Shortly after Rama's marriage to Sita, Dasaratha decided to abdicate in his favour and the coronation day was proclaimed. But meanwhile a malicious servant of Queen Kaikeyi stirred up her resentment at the pre-ferment of Rama over her own son Bharata, and during Bharata's absence from the court incited her to ask the King for a boon. Without asking what it was Dasaratha consented. He was appalled when he discovered that the boon was Bharata's succession to the throne, but he had given his word and was forced to grant it, and furthermore to send Rama into exile in the forest for fourteen years. Despite Rama's protests, Sita insisted on accompanying him, and together they set off into exile to the sounds of lamentation from the people and from Dasaratha, who died of grief within a week. Lakshmana, devoted to his brother, went with Rama and Sita. Bharata, who during all this had been away, was furious with his mother on his return, blaming her for his father's death. He spared her only out of filial duty, and went to the forest and tried to persuade Rama to return; but Rama declared that he was in honour bound to remain in exile. Bharata returned to the capital, Ayodhya, and proceeded to reign as viceroy, preserving a pair of Rama's sandals on the throne as a symbol of the rightful king.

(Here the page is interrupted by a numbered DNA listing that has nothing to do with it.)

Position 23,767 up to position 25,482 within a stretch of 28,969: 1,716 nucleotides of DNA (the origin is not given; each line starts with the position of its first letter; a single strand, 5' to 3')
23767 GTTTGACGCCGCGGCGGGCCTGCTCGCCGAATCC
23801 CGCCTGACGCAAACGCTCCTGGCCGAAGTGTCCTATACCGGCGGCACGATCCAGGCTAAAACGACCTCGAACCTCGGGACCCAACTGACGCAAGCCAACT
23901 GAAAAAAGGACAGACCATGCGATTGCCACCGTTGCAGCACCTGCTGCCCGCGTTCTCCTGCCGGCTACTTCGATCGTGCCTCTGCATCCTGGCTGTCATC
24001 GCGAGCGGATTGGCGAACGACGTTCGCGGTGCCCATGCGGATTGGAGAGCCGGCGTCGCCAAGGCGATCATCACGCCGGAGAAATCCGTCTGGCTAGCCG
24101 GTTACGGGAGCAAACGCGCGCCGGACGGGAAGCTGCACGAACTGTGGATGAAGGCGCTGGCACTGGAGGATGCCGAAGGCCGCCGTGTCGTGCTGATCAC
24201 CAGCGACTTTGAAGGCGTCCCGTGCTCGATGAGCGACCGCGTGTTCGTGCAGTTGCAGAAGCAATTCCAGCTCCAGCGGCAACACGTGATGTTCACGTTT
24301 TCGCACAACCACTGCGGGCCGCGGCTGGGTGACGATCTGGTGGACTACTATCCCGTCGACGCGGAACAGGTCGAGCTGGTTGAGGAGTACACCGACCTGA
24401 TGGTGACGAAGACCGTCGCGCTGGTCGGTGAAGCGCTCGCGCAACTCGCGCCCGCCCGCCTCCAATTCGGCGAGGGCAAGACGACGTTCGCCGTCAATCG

The rakshasa Surpanakha, her advances rejected by both Rama and Lakshmana, attacked Sita in a jealous rage. Lakshmana cut off her nose and ears and she called on Ravana to avenge her. Gupta Style relief, fifth century.In the forest, meanwhile, Rama and Lakshmana incurred the wrath of Ravana's sister, the rakshasi giantess Surpanakha. She first fell in love with Rama, who resisted her advances, saying that he was married, but that Lakshmana might wish to have a wife. But Lakshmana also spurned her. Suspecting that Lakshmana too was in love with Sita, Surpanakha attacked her and tried to swallow her. But Lakshmana in turn attacked the giantess, cutting off her nose, ears and breasts.

Surpanakha sent her younger brother Khara to avenge her. He gathered an army of fourteen thousand rakshasas and sent an advance party to attack. Rama killed these first and then destroyed Khara and his entire army. Surpanakha now sought vengeance through her older brother Ravana, but could arouse his interest only by pointing out that Sita was very beautiful and would be a fitting wife for him. Ravana accordingly set out to capture Sita by a ruse (for he knew the true identity and power' of Rama). He sent an enchanted deer to the clearing where Sita liked to pass the time. The creature was so beautiful that she wanted to possess it and asked Rama and Lakshmana to capture it for her. When the brothers had gone Ravana approached in the disguise of an ascetic and seized her. He made off with her to Lanka in his aerial chariot.